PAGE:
A 5.8 magnitude earthquake occurred in Virginia at 1:51 p.m., according to reports, with tremors felt right here in Half Hollow Hills.
Offices such as Capital One on Broad Hollow Road in Melville evacuated at about 1:53 p.m. One employee said the earthquake felt like standing on a New York City sidewalk as the subway rides by. Once the Melville Fire Department claimed the area was safe, the employees returned to the building.
Residents said they could feel the earthquake from their homes and took to social networking sites to talk about what took place.
"I was sitting on my sofa and it began to gently rock. So subtle I thought I was imagining it. Then my daughter felt it in the kitchen and she said it was all over Facebook," Nadine Cain-Laznovsky commented on Facebook.
All staff and visitors at the Half Hollow Hills Community Libraries were evacuated as well.
"I thought it was ongoing library construction!" Ellen Druda, a librarian, wrote on Twitter.
Those in Dix Hills also felt the quake. "I thought construction in the next room was shaking my house," John Scheine posted on Twitter.
County Executive Steve Levy was on the 12th floor of the H. Lee Dennison Building in Hauppauge when the quake hit.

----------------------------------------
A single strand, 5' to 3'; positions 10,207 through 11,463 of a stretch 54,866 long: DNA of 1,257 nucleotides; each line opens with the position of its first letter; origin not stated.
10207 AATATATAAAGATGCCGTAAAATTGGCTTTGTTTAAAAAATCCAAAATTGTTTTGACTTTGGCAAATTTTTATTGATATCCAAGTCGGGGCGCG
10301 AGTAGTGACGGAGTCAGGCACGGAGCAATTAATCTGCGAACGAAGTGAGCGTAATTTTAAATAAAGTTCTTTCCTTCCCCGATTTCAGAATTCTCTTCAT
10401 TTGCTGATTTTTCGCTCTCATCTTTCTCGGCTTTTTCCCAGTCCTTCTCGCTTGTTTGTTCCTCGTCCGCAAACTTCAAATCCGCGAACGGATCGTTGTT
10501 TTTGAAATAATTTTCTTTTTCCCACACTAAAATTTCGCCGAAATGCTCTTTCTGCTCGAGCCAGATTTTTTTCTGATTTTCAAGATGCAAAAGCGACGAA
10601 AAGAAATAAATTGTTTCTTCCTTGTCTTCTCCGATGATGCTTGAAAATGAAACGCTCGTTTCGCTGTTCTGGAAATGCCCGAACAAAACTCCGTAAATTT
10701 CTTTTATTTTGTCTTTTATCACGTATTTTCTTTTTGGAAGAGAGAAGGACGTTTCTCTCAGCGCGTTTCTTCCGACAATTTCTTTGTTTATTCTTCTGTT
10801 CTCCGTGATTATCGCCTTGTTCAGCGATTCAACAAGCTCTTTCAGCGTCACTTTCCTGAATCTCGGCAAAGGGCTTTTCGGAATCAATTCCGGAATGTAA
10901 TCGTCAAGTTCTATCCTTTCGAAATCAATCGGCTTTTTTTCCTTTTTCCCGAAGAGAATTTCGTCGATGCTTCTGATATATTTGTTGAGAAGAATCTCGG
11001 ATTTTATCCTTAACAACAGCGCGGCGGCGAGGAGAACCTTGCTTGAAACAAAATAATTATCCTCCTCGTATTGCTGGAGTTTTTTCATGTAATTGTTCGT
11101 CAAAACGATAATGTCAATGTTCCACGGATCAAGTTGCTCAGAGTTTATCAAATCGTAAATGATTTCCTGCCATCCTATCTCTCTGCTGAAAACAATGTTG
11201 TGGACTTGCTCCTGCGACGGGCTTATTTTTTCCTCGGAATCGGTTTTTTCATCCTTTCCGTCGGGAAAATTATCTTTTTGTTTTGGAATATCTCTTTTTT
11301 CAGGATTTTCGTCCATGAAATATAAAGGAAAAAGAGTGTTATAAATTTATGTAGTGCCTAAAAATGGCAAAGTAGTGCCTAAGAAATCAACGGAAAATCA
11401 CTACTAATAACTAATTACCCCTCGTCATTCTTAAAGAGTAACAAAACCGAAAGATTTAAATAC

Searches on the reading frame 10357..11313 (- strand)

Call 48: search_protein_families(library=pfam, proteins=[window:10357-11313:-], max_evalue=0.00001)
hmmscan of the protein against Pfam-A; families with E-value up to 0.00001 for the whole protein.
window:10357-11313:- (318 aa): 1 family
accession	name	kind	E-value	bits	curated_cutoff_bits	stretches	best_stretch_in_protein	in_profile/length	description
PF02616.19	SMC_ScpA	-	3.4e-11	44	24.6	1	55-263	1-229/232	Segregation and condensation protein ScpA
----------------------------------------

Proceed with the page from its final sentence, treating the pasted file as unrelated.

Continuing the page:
"We had just finished an emergency practice drill less than an hour beforehand," said Levy, noting that the building swayed. "One of the things that went through my mind was that someone bombed the building, and maybe this drill wasn't such a drill.
"But thankfully no one was injured, and this is what you train for," Levy added.
Levy said there have been no reports of injuries in the county due to the quake.
Police are asking those who wish to report non-emergency incidents resulting from the earthquake, such as downed trees or wires to call the Suffolk County Police Department’s non-emergency line at 631-852-COPS or 911 in the event of an emergency.
You can see exactly where the earthquake struck in Virginia here.
Guidelines from Federal Emergency Management Agency on dealing with earthquakes:
What to Do After an Earthquake
- Expect aftershocks. These secondary shockwaves are usually less violent than the main quake but can be strong enough to do additional damage to weakened structures and can occur in the first hours, days, weeks, or even months after the quake.
- Listen to a battery-operated radio or television. Listen for the latest emergency information.
- Open cabinets cautiously. Beware of objects that can fall off shelves.
- Clean up spilled medicines, bleaches, gasoline or other flammable liquids immediately. Leave the area if you smell gas or fumes from other chemicals.
- Inspect utilities.
For more information go to - http://www.fema.gov/hazard/earthquake/index.shtm
Where were you when the earthquake struck? Any damage in your area?
This is a breaking news story and will be updated.